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Furniture brand Commune taps tech tools to improve shopping experience
SHOPPING for furniture will be made easier as customers can soon digitally visualise how the furniture will look like in their homes.
This is thanks to the mobile augmented reality (AR) app that will be rolled out by homegrown furniture brand Commune at the end of August.
Using AR and the camera function of smart devices, customers will be able to virtually place 3D models, which are 90 per cent accurate to the actual products, in their homes.
Commune, a subsidiary of Singapore-listed furniture maker Koda, announced at its showcase event on Tuesday that the new app aims to enhance customers' shopping experiences by allowing them to make more informed decisions.
The new tools were the result of an experience technology roadmap that was developed through a design thinking workshop organised by the Infocomm Media Development Authority (IMDA).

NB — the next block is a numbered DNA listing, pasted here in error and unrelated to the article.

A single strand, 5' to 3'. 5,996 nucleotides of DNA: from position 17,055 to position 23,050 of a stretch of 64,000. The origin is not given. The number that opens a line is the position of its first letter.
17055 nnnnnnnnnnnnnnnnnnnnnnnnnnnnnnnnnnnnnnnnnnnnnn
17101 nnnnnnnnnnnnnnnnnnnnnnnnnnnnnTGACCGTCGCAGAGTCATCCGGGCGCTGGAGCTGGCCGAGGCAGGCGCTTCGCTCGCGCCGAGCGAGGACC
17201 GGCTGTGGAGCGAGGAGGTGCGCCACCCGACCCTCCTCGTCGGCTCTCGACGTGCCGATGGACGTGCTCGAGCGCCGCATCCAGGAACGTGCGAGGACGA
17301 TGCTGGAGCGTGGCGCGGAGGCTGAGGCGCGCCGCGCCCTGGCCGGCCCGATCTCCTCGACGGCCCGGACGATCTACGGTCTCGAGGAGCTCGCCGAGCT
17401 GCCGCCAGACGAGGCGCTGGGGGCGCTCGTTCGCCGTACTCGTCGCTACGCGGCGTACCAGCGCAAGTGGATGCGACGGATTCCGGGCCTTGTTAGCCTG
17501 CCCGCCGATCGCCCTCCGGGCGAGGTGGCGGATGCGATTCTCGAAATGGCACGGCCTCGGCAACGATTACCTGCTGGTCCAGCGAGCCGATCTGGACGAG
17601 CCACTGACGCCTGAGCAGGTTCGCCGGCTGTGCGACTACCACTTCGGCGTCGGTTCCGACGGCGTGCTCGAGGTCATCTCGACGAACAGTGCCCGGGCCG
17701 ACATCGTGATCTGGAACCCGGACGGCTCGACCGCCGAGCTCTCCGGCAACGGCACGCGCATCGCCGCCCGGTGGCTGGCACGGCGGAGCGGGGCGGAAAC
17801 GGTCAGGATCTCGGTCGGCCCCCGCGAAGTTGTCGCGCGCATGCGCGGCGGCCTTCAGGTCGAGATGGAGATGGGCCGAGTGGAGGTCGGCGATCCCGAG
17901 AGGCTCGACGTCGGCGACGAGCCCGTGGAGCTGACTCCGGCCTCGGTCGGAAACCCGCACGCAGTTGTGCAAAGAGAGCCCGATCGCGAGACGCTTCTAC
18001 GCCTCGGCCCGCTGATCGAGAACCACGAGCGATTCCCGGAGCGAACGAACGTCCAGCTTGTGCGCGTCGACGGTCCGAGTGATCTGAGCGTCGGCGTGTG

"Commune has shown us how retail businesses can meet changing customer needs quickly in the digital age by effectively harnessing emerging technology and data," said Jane Lim, assistant chief executive for sectoral transformation group of IMDA in a press statement.
Senior Minister of State for Trade and Industry Chee Hong Tat, who graced the event, said that Commune has "very smartly applied technology" to meet the needs of customers.
The app will also complement the new mobile point-of-sales system, which was developed for sales staff, to reduce the time taken to serve customers by 70 per cent.
"The system will have a similar interface to the app but offers more information to sales staff, such as the unique selling points of products as well as care and maintenance information," said Commune's marketing manager Bonnie Oeni.
These tools will empower sales staff to serve customers more confidently, she added.
The new technology rolled out will be additions to Commune's existing host of tools, which include virtual reality (VR) and 3D space-planning services where customers can virtually create their dream homes. They can also put on VR headsets in store, allowing them to be transported into the virtual homes.